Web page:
Former Lab Administrative Manager
FROM PIPETTES TO ROBOTICS
After my retirement from the United States Navy, I began working at MedStar Washington Hospital Center's clinical lab full-time in 1966. A 24-hour-a-day operation, the lab was the largest and most advanced in the area, and also painstakingly labor-intensive. At its height, we employed about 220 part-time and full-time staff, making us nearly as large as the nursing department. Now, of course, the lab is so streamlined with computers and automation that it most probably employs less than half that.
During most of my career, we did everything manually and, in the case of pipettes, by mouth. Needless to say -since we were often dealing with carcinogenic and corrosive reagents, like ether, acetone, and so on - that could be dangerous! So to prevent us from accidentally swallowing any of the materials, we used to place cotton over the oral ends - not too sophisticated, but it worked.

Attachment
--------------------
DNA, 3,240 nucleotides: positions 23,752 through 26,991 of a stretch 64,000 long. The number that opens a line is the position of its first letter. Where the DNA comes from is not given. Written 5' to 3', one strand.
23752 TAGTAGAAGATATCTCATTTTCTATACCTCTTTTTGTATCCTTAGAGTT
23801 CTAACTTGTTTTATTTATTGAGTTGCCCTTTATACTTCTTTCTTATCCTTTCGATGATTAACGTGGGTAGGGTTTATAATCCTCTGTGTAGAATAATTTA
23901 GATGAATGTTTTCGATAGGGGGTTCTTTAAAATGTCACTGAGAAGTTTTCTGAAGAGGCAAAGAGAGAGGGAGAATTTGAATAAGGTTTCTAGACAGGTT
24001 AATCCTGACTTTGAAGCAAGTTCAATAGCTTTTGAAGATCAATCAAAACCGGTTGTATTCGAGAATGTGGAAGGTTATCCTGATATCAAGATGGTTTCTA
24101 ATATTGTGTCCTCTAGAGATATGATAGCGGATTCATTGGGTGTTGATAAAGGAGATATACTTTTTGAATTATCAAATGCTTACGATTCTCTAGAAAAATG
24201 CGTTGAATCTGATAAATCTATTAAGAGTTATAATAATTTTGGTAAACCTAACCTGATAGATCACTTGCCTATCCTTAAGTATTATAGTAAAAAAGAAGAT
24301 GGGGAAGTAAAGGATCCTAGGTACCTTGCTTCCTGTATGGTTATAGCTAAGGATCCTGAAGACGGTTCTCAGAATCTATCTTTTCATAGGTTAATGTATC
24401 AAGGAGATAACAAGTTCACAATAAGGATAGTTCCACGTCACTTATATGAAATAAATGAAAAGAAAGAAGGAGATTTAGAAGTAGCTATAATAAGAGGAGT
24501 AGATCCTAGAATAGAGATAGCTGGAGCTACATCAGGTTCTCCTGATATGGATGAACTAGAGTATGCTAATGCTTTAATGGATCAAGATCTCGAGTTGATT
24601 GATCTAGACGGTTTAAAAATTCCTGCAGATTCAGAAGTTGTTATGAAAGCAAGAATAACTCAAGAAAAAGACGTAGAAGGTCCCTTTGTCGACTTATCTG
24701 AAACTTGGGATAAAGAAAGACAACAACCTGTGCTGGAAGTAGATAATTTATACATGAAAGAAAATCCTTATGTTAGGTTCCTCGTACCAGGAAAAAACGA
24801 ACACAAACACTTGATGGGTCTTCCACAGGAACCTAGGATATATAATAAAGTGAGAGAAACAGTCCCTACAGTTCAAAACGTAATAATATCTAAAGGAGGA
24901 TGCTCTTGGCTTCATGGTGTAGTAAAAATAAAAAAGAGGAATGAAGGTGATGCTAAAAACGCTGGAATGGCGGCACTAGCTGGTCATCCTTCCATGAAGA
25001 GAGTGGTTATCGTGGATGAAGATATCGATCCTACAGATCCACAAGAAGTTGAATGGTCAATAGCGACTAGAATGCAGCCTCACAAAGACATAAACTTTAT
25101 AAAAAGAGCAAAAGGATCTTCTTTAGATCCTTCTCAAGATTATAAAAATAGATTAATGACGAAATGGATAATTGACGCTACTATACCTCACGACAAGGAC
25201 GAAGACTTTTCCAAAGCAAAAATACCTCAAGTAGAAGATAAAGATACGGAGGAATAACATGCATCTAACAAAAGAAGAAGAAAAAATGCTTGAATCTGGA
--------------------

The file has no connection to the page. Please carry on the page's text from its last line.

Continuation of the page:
We also washed glassware by hand, dried it in the ovens and sterilized contaminated materials in the autoclave. We performed colormetric and reagent tests, bio-chemistry assays, and everything else without benefit of today's sophisticated computer programs and technology.
Right from the beginning, MedStar Washington Hospital Center was a leader in clinical laboratory medicine. No one took on what we did: supporting heart transplantation, open heart surgery, cardiac catheterization and MedSTAR with clinical and pathological testing. Because of the heart transplant program, we were the only civilian hospital in the metropolitan area to operate a frozen blood program.
In 1982, we became the first hospital-based lab in the area to become computerized. We were networked with the floors, units, OR and ED, so for the first time, results could be accessed from any patient care area, instantly. Previously, we relied on paper, pneumatic tubes and phones to deliver results.
MedStar Washington Hospital Center was very much a family, and I was glad to have been a part of it.